Patient information is a sensitive topic, and even more so, it would seem, when it involves sexual history. For a long time, doctors have struggled with patients who do not reveal elements of their history until they are face-to-face with a condition that makes their situation evident. One such example is HIV patients.
A new study published by Morbidity and Mortality Weekly Reports in September showed that 23% of men who tested positive for HIV at three North Carolina STD clinics initially hid the fact that they engaged in sexual intercourse with other men. As part of a prospective study assessing HIV diagnosis at 12 STD clinics in New York City, San Francisco, and North Carolina, 113 men being tested at the North Carolina sites were first asked about their sexual partners during pretest counseling and were then asked again during a partner services interview after their HIV-positive diagnosis. Most of these men were quite young, with a median age of 24 years.
This brings to light the fact that we need better ways to gain private information from patients in general. Personally, I feel some may be more comfortable answering a computerized questionnaire given in a medical facility, rather than having to verbalize it out loud. I have definitely had instances when we drew HIV tests on a patient who did not tell us they were HIV positive. We called the person back into the office to give them their results, only to have them tell us they knew they were indeed positive.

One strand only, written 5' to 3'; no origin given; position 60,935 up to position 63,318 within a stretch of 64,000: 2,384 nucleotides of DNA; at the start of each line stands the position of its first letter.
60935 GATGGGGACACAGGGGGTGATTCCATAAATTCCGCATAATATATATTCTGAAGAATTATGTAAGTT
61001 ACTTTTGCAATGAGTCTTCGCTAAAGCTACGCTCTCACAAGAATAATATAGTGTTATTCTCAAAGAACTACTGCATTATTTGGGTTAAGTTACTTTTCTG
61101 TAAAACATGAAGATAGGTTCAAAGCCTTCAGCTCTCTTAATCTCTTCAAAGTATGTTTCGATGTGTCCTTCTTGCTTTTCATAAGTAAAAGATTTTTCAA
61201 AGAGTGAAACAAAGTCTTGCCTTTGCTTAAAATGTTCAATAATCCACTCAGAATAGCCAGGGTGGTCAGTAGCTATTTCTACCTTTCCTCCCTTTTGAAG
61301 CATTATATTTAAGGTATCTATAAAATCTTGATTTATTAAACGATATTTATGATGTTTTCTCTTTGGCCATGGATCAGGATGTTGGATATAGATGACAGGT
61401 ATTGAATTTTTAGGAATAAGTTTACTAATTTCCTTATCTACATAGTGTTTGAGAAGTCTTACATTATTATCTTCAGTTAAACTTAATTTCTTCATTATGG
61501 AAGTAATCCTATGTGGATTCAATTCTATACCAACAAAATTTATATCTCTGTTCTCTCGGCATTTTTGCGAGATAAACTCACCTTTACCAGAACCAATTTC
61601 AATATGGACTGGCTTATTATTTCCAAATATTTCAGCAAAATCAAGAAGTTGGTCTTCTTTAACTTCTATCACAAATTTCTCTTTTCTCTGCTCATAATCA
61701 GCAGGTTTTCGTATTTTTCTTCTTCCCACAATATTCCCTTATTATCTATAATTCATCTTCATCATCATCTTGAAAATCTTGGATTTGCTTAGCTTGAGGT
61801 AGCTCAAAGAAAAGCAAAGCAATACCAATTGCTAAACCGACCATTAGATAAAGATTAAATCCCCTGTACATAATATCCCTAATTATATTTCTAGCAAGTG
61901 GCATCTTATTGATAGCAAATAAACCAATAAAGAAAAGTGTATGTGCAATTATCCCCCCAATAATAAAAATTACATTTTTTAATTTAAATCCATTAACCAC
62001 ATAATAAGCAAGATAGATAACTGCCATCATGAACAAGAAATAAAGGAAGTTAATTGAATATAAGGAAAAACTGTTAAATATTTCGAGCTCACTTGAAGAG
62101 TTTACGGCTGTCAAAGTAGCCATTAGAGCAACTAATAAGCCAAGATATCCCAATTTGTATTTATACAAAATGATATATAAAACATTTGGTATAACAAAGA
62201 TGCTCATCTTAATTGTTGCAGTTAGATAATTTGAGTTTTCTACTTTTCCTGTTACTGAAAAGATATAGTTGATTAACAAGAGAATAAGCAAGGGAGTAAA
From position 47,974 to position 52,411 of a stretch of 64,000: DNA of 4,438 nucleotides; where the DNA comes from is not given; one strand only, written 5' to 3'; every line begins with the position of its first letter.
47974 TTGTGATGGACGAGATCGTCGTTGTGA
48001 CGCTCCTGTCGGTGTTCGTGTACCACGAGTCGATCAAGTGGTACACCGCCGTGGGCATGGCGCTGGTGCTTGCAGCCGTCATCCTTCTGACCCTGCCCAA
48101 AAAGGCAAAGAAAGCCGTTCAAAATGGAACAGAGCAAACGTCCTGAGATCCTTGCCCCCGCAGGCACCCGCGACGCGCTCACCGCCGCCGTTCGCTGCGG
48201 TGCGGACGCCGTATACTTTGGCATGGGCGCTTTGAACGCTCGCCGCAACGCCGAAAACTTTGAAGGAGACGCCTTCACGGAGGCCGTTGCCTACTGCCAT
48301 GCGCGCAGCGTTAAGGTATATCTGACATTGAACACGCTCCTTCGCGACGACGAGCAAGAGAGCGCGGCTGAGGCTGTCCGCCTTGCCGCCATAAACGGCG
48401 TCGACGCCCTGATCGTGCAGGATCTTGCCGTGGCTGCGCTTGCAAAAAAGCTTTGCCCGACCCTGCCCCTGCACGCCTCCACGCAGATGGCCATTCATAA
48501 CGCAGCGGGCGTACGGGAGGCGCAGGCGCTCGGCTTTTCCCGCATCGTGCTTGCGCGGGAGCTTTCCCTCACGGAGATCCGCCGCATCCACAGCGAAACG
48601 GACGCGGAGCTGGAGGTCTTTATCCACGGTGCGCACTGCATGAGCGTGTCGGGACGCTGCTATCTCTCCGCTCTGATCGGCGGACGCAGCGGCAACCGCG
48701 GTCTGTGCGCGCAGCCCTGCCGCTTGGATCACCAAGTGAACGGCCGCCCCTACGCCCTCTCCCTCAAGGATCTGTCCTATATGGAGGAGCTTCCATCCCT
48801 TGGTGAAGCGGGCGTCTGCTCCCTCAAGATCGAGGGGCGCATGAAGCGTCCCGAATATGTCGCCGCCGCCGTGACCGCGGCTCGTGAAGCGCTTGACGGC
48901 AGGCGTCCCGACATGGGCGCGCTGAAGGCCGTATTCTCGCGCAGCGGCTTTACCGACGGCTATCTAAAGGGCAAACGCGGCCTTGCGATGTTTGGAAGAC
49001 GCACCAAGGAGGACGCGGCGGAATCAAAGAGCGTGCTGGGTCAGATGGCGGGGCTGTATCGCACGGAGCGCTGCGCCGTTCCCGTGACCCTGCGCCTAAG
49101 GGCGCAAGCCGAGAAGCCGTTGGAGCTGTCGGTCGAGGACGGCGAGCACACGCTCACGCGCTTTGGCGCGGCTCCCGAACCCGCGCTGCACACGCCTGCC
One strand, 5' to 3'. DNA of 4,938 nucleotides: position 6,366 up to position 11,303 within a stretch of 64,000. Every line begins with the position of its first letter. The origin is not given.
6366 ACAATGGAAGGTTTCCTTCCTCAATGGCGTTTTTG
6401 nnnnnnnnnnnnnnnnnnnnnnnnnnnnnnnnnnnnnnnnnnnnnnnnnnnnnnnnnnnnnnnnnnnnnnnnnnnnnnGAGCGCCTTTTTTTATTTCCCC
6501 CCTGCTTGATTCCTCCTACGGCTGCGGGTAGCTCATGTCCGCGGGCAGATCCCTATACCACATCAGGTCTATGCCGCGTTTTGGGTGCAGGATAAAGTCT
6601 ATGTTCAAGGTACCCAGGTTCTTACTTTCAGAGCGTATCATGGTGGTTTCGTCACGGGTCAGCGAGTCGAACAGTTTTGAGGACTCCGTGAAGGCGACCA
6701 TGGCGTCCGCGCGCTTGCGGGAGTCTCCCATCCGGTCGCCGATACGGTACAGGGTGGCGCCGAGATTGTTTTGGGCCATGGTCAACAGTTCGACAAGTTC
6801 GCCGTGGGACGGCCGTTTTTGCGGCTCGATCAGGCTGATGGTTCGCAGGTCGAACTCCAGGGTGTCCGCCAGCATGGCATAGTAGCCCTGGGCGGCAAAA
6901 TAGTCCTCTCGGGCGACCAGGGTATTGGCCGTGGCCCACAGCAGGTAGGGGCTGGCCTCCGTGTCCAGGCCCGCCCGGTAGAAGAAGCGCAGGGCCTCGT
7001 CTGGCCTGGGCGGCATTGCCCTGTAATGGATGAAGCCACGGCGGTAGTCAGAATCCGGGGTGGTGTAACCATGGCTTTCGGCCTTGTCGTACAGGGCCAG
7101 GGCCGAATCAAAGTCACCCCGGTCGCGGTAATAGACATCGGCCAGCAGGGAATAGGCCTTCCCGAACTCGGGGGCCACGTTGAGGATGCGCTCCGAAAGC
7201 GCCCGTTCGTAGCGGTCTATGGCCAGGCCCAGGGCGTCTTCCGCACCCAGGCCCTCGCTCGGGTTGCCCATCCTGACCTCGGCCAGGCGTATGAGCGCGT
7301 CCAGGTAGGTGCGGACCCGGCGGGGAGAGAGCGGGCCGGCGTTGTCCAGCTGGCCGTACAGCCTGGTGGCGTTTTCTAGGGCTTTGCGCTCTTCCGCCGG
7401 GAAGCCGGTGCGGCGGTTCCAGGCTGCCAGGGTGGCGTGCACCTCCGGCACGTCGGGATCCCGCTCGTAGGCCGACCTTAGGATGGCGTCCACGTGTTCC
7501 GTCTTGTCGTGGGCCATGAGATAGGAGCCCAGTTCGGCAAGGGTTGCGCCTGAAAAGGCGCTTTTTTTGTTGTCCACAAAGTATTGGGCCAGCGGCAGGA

While I can’t pinpoint an exact reason as to why patients won’t be upfront with their sexual history, it seems evident that there is an uncomfortable stigma attached to HIV patients and it’s not uncommon for some to deny being homosexual to begin with. I may not have the answers to the best solution, but I hope that we do find a better way to work together and help each other - that’s what clinicians like myself are here for.